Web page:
Well, Obama doesn't have any, but I do. In fact his lack of connection with the essential, southern black experience--slavery--stalking black-white relations even today, makes him "not black enough" for some people on BOTH sides. His black heritage is strictly and geographically non-slave, unlike 99% of blacks in this country. His quondam father was Kenyan, and Barack was raised in Hawaii, of all places, about as far away in so many ways from the south side of Chicago, his eventual home-base, as you can get.
My little family were immigrants to the Hyde Park area too, as I mentioned in an earlier post, exiles from the exotic climes of the segregated South, where our roots are so deep as to be nourished by slavery itself, literally. My mother was born IN the plantation house on a 430 acre slice of land near Thomson GA which was once part of a larger slave-owning estate called Cedar Hill. In her day it was my grandfather's dairy farm. The house, built in 1804, is still in the family and still standing--along with ONE of the five or six slave cabins down near the spring-house. We had an unfallen two or three to poke around in scarifyingly as kids on extended summer vacations. But now to the hard-core. My father was born on the ante-bellum (still-standing) Mosteller Plantation house in Adairsville GA, where HIS father was the Miller in one of the family enterprises on an estate at one time covering 700 acres and employing thirty slaves, some even taking on our very un-African surname after the Civil War. A certain freedman, Bob Mosteller, was named foreman of the lumber operation, for example. There are a bunch of black Mosteller descendants to this day, NOT counting the one I half-made with my second wife, herself, of course, a descendant of slaves. I'm descended from slave-holders. I think there's some irony here somewhere. Help me out.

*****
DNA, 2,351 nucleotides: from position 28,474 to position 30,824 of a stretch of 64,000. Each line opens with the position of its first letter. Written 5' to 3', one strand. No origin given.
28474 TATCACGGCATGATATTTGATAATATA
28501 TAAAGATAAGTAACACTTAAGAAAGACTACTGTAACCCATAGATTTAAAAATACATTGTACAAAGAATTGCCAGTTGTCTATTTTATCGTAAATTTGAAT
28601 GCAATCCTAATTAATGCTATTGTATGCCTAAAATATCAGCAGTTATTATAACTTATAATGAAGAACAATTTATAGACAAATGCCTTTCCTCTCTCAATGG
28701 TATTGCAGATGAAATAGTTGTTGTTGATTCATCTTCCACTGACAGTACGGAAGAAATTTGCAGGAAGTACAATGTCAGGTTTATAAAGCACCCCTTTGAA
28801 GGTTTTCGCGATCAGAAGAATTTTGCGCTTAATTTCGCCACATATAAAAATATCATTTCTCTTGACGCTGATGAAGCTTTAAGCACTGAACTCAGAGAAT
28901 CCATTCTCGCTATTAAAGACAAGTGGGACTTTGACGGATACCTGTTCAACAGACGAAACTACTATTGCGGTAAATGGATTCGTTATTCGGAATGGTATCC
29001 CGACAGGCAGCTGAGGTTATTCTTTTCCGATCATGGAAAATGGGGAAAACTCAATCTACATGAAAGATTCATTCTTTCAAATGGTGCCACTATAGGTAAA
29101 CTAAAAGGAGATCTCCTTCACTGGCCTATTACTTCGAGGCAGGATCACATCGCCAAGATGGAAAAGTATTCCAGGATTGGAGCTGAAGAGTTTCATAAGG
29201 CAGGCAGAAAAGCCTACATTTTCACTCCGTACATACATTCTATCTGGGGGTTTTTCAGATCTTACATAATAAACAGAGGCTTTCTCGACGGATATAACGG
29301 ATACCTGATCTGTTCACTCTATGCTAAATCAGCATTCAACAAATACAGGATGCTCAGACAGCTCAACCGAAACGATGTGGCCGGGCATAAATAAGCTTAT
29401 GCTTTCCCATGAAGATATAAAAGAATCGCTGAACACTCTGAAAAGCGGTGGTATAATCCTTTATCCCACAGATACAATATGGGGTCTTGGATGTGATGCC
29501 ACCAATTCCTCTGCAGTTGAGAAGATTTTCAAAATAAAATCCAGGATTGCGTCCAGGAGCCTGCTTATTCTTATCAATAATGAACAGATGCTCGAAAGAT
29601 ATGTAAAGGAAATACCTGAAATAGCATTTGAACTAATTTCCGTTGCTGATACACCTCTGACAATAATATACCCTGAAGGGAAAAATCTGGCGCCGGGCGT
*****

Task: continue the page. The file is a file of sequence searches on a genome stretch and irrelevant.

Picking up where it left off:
Another one: before getting "The Call" to Obama's Hyde Park and U of C, our family had been violated by the North almost a century before in a fairly profound way. Here's the connection: prior to the burning of Atlanta and the March to the Sea, Gen. Sherman had to move southward from Chattanooga, and, in so doing, engaged in one of his stand-offs with Confederate Gen. Johnston at the so-called "Battle of Adairsville," 17 May 1864. Sherman and his staff stayed the night in our house. But time heals old wounds; I can vote for a Yankee.